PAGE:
For such a sexually active group of people, the student populace knows surprisingly little about the end goal: orgasm. Critic’s Josie Adams explores the body areas and methods for having the best time.

For many of us, sex is simple. We want it, look for it, have it, and then start all over again. There’s a who, what, when, and where that we consider every time we have sex, but the “how” is often neglected; and it’s the “how” that makes sex worth the search. By “how,” I mean the way you have sex, and the way you reach orgasm. There’s an assumption that, if you push the right button, orgasm is guaranteed; but there are a myriad of buttons you can press, and some people’s are different than others’. I’ve created a run-down of the most common paths to O-town, and how to navigate them.

First off, let’s lay down a basic truth: some parts of the body are more sensitive than others. These might not all be sexy, sexy “erogenous zones,” but they can all be used to maximise sex, which is a very touchy experience. The neck, ears, lips, eyelashes, in-betweens of fingers and toes, and the tops of your thighs are all arousing areas to stroke, nibble, caress, scratch, or suck on. Pay special attention to these at the beginning of foreplay to get the blood flowing and ready to surge and swell up those super-sensitive erogenous zones.

The nipples:

Let’s start at the top. Breasts increase in size when aroused, and a whole lot of extra blood pumps around the nipples, making them extra sensitive. The nipple has been shown to affect the same area of the brain as genitals, and – this has been studied nearly exclusively in women – some people are able to orgasm purely through nipple stimulation. It’s not common, but it’s possible! Try some gentle stroking or licking, moving in circles, possibly nibbling or using clamps. See what’s nice for your nips and even if they don’t get you to orgasm, it could be a damn fine lead-up to what’s below.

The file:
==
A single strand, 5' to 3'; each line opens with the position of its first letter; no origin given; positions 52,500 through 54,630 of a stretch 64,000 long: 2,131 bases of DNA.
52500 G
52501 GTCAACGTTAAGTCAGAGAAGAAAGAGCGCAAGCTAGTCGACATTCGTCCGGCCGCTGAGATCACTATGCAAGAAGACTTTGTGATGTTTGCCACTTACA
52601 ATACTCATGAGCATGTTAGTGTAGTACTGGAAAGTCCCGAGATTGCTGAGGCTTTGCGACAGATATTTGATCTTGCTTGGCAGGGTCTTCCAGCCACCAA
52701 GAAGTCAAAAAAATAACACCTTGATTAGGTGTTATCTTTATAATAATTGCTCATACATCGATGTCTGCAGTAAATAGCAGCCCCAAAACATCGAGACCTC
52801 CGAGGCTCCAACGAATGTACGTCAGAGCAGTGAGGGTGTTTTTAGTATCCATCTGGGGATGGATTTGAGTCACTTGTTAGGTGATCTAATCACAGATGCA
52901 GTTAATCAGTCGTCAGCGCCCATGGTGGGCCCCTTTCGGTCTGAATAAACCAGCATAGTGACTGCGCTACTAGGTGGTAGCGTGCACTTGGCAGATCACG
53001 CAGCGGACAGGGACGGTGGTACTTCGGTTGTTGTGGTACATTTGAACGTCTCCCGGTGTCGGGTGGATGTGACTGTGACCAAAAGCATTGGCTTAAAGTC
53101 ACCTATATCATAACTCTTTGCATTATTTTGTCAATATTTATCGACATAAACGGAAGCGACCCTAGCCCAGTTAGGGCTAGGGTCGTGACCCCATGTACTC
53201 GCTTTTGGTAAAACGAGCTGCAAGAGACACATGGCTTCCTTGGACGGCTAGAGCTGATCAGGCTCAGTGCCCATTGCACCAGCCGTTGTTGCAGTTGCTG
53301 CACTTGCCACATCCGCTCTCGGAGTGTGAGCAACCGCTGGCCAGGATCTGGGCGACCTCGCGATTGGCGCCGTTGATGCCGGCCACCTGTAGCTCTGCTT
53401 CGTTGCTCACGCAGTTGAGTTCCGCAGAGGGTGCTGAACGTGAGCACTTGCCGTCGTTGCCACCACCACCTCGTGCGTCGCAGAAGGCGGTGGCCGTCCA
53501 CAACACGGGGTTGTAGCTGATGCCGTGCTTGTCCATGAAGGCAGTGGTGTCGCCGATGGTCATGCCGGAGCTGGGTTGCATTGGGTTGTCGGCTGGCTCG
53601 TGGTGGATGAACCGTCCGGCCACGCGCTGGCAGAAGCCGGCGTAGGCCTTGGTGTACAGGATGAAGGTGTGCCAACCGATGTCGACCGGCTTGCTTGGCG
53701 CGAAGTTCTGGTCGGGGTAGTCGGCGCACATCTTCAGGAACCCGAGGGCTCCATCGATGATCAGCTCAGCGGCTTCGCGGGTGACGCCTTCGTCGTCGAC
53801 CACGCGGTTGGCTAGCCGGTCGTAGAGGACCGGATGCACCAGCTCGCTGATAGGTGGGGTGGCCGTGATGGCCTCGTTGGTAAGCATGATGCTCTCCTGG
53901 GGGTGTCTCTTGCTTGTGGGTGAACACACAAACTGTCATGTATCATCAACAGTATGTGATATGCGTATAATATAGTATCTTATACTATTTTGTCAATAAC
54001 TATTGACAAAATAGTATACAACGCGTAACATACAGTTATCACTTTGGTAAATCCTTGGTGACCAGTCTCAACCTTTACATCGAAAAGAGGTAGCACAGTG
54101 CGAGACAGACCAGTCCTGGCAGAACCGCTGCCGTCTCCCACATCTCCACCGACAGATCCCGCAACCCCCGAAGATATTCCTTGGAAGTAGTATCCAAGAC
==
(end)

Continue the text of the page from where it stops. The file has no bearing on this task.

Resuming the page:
The penis:

The first step in working a penis is getting it erect. Most, when standing at attention, will point up; however, it’s not considered unhealthy for it to point straight out or down, too. There will usually be a curve to the penis, with which there’s quite a bit of variation. The head of your penis is called the glans, and it’s the most sensitive part. The very tip of the penis is where the highest density of nerve endings is, and some tips are more sensitive than others; just like the clitoris. Lightly tapping or licking the dick tip can be an excellent beginning, or even end; for those with more sensitive glans, it’s actually possible to reach orgasm solely through tip-tapping.

The base of the glans – the rim of the penis head – is another good spot to stimulate. A two-handed approach can work best, or even a mouth-and-hand: have one hand or your mouth moving over the sensitive base, and let the other hand grip the shaft just underneath it and move with your mouth/first hand. This creates a full-penis sensation whilst really getting to that sensitive rim.

The clitoris:

The clitoris, believe it or not, can be larger than a penis (even in the west). It’s made of the same erectile tissue, and its little, external glans has 8,000 nerve endings – that’s twice as many as in the glans of the penis. The hood of the glans is the same as a male’s foreskin. During arousal, the external clitoris swells to twice its unerect diameter, and its hood swells with it, for protection. Some glans are bigger than others: one person may like direct glans stimulation because it’s bigger and less sensitive; someone else might like clitoral stimulation through a sheet or underwear as well as the hood, because it’s more sensitive. This “magic button,” though, is the tip of the iceberg.